orgtheory.net

of colonialism and socialism

with 2 comments

If you were to look back at the last few centuries of global history and ask what ideas wreaked the most havoc on humanity, I’d say that two come to mind. The first is colonialism, which costs the lives of millions upon millions of people. It might be through violent conquest, or war, or exposure to communicable disease, or slavery, or one of many other forms of brutality. Second, there is communism. Between the bloody wars of Eastern Europe, the Cambodian holocaust, or all the people served up to Mao’s great leaps forward, communist nations leave a deep record of violence.

This got me thinking about the intellectual parallels between these two ideologies. One parallel is that defenders of each ideology start off with a kernel of truth. The communist is rightly concerned about poverty, corruption, and inequality. The colonialist correctly points out that their culture, or nation, may have valuable resources and technology, which other people might benefit from. The profound mistake of each ideology is to then use these kernels of truth as an excuse for dehumanizing other people and subjecting them to violence.

But how are people dehumanized? For the socialist, the individual becomes the subject of a grand experiment where people must put their labor at the service of grand projects. The colonialists ask the same thing – each person must subsume themselves to the empire, or the race. A cultural, rather than economic project. We still see both projects at play. Some socialist nations still carry on, like in North Korea. We can also see impulses of empire and colonialism, as when the Russian state exerts power on its neighbors, or American “neo-cons” insist that war and conquest are the tools for engaging the world.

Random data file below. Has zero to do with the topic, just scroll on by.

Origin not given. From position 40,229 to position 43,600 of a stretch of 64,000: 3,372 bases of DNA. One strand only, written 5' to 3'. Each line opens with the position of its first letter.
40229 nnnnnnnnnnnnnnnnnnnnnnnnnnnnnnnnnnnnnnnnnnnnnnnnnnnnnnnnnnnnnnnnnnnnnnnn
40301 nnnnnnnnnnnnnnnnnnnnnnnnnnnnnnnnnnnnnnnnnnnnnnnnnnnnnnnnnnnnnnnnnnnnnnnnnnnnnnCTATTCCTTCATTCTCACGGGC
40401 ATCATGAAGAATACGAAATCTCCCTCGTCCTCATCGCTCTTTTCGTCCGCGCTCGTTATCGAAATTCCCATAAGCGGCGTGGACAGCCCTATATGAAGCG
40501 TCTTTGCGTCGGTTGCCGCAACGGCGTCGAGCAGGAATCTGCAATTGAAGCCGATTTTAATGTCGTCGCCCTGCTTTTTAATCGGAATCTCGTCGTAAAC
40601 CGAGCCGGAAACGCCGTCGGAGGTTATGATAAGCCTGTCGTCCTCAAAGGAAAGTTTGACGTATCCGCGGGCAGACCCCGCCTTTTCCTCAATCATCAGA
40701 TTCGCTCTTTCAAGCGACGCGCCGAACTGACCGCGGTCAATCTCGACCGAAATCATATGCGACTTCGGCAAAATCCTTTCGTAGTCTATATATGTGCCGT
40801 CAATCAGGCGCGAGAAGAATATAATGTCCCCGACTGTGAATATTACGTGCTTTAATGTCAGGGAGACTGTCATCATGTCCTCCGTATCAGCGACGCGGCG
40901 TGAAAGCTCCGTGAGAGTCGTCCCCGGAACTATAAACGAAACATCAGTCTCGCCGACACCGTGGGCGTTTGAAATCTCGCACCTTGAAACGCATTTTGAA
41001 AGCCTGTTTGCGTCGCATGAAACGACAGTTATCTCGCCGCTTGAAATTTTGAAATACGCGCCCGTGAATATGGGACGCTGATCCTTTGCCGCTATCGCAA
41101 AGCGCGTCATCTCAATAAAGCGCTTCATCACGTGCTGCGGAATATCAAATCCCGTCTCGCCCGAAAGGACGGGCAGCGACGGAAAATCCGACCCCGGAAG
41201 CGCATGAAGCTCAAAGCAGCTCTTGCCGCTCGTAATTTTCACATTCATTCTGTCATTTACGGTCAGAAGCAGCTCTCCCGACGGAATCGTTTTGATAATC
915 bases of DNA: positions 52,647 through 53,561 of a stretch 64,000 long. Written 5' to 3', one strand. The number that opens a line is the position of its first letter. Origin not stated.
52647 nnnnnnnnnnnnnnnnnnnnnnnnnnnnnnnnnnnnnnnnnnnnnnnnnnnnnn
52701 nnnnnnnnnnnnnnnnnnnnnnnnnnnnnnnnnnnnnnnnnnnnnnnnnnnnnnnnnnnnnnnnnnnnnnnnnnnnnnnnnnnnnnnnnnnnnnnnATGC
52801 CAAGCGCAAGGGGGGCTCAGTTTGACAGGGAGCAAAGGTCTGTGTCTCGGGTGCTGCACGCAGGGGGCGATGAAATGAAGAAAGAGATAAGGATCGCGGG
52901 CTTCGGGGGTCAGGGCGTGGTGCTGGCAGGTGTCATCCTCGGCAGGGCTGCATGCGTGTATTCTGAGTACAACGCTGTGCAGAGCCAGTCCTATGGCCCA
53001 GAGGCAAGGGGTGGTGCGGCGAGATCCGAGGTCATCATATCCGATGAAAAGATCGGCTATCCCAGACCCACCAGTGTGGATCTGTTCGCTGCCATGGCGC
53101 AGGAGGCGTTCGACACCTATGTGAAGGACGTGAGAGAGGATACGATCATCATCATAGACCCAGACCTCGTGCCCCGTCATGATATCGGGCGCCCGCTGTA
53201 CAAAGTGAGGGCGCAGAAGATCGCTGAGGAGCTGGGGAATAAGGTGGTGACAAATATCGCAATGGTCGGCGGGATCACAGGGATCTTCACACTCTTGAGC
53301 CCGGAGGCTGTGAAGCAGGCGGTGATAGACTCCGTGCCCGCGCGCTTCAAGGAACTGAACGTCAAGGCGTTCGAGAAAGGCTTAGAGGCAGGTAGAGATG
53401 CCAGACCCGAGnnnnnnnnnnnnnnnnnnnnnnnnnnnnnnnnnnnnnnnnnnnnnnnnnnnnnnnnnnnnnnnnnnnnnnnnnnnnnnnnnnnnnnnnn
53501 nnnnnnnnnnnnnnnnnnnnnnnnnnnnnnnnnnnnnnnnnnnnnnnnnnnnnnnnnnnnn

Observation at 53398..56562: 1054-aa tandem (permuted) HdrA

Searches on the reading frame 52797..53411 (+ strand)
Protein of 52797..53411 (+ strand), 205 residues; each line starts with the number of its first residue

What I think marks the line between liberalism, in its many forms, and its competitors is seeing that race, colony, and state should not completely envelop humanity. Whatever ills there are in the world are not to be solved in such a fashion. Instead, what makes modern culture so valuable and important is that it realizes that problems can be tackled, and worked on, without the resort to these extreme methods.

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Written by fabiorojas

June 5, 2018 at 4:13 am

2 Responses

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  1. “For the socialist, the individual becomes the subject of a grand experiment where people must put their labor at the service of grand projects” – this seems like much more of a definition of capitalism, where in order to survive, the vast majority of people are forced to sell their labor to the owners of production to help them further the capitalistic project.

    Also, your slippage from “communism” to “socialism” between the second and third paragraphs is noteworthy – it’s a common rhetorical ploy to associate any policy that could be considered socialist (universal healthcare, for example) with brutal authoritarian regimes that have referred to themselves as communists (like the USSR) and letting that comparison damn the entire project rather than engaging in the substance of the core political debate.

    Liked by 2 people

    Justin

    June 6, 2018 at 3:13 pm

  2. “The colonialist correctly points out that their culture, or nation, may have valuable resources and technology, which other people might benefit from” – This must be the most benign definition of colonialism’s core principles I’ve ever heard from an academic. The ‘kernel of truth’ you’re describing here is so small as to be negligible. I’d take issue with your argument that this is the starting point of colonialism which then gets corrupted along the way.

    Like

    apaul

    June 7, 2018 at 12:33 am


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